Good morning, RVA! It's 70 °F, and there’s a decent chance of rain today. Expect temperatures to stay pretty much where they are as the weather rolls through—and keeps rolling through until Sunday.
Today’s Monument Chat is as follows:
Michael Paul Williams takes Governor McAullife to task for setting up the false dichotomy of Better Schools vs. Monument Removal. This is an especially maddening position for the Governor to take since reduction in state funding is part of the reason we’re stuck in this schools pickle in the first place.
Local Kelley Libby gave an incredibly thoughtful interview on The Remix about Confederate Monuments, growing up in the rural South, and why it’s important to take the monuments down.
And, finally, two descendants of Confederate General Wickham, whose statue sits in Monroe Park, have written a letter to Mayor Stoney asking him to take that statue down. I enjoy the language they used that both diminishes their role in this process but also recognizes the importance of them speaking up. That’s a tough line to walk!
You can tell it’s almost fall because Mark Robinson at the RTD has the first article about leaf collection of the season! Remember: We’re all paying slightly higher solid waste fees so that we’ll theoretically get fortnightly curbside bulk and brush pickup. That service hasn’t yet started, which some people are miffed about. I say we give the Department of Public Works a pass on the delay and, instead, slow clap them for their much-improved bulk and brush work over the past year: “Last September, the department had 2,630 open bulk trash removal requests, about half of which were more than four weeks old. At the end of August, the department had 265 open requests, 96 percent of which were less than two weeks old.” Whoa, impressive! Pair that with the news that DPW just filled their 20,000th pothole since January 1st, and it looks like we might be taking small steps towards stablizing some basic services? Baby steps!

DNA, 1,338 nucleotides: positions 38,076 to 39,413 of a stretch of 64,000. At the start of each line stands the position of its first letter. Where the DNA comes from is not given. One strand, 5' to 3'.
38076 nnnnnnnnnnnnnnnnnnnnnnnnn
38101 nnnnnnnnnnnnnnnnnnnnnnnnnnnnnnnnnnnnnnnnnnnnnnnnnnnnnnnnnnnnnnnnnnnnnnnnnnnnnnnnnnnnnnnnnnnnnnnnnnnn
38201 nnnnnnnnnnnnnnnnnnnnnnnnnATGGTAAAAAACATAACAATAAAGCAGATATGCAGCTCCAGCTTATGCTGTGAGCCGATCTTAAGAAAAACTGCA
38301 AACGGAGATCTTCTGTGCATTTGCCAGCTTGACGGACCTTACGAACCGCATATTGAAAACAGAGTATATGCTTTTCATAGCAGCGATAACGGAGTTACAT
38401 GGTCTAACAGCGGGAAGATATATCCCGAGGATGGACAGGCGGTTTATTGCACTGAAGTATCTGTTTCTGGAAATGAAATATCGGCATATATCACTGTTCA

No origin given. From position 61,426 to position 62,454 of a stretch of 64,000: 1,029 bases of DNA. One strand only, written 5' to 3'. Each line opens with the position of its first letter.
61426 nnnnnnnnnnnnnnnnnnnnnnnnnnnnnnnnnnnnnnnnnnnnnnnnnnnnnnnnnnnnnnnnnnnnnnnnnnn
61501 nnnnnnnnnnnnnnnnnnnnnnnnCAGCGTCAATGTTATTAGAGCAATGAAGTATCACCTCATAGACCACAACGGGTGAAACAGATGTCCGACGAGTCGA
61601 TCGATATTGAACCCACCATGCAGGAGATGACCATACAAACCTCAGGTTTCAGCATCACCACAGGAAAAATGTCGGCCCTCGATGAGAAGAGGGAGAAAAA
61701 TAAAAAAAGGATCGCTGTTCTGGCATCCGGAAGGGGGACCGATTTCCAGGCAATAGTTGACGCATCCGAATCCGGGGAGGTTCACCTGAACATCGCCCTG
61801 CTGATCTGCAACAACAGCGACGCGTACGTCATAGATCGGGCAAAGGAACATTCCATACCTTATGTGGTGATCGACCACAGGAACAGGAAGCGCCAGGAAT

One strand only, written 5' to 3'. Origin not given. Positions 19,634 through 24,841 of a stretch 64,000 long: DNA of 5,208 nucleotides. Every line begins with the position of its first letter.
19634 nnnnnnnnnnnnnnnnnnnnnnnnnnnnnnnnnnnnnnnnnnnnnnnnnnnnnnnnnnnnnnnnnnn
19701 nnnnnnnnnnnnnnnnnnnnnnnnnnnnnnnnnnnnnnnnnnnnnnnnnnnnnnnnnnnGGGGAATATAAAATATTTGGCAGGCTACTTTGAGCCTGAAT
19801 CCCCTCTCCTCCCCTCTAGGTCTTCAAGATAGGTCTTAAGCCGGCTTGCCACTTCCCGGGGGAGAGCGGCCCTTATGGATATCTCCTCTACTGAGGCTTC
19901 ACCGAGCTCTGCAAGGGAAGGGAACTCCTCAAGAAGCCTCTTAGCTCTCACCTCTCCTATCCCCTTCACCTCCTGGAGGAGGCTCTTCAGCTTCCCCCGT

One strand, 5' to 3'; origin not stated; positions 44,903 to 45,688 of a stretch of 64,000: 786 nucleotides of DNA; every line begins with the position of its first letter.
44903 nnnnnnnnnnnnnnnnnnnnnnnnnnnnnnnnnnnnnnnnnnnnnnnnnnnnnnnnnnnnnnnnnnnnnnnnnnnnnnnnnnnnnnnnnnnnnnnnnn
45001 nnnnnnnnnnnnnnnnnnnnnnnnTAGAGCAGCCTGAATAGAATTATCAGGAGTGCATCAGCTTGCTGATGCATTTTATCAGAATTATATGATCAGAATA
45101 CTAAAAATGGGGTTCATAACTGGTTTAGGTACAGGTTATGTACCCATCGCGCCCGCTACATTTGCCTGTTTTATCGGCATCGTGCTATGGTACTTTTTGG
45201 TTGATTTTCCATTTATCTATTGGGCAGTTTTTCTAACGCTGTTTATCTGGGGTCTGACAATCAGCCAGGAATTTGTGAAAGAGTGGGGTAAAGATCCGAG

Thanks to WTVR for the heads up on this: Virginia Union University will host a gubernatorial forum this coming Thursday at 7:00 PM—doors at 5:30 PM, though!
Stephanie Ganz, writing for Richmond Magazine, will tell you a bunch of okra facts, should you tap on this link.
Remember, Monday is Labor Day, so I’m taking the day off. I’ll see you Tuesday!
College football returns!
- Spiders kick off their season against Sam Houston State, tonight at 7:00 PM.
- Hokies resume their rivalry with West Virginia on Sunday at 7:30 PM.
- Wahoos start things off by hosting the Tribe at 3:30 PM on Saturday.
- Squirrels begin a series with Bowie tonight at 7:05 PM. Tickets are available online.
- Kickers travel to Charlotte to take on the Independence on Saturday at 7:00 PM.
- Nats lost to the Brewers, 3-6, but continue the series tonight at 8:10 PM.
This morning's longread
Keep in mind this next paragraph is about a restaurant.
Every aspect of Vespertine is borderline absurd. As you approach the building, you're greeted by a grating, machine-like compilation of sounds emanating from a particularly labor-intensive art piece built into the ground. The sonic dissonance is engineered to make you uncomfortable, so much so that when you finally enter the building itself, you'll feel a sense of relief. (The idea is cribbed from a Frank Lloyd Wright concept that involves a long, claustrophobic hallway that opens up into an expansive room.) The dining room’s carpet is actually merino wool that doesn’t absorb liquid. The building, according to Kahn’s constructed mythology, “is a machine artifact from an extraterrestrial planet that was left here like a billion years ago by a species that were moon worshippers.” The labels on your fancy wine glasses will be etched off, because “those are all markers that remind people that they’re still on Earth.” Vespertine has a feminine energy, and the general manager has her own unique dress and a custom-made ceramic cuff for her arm, which Kahn gushes over. He tells me the building "has its own gravity."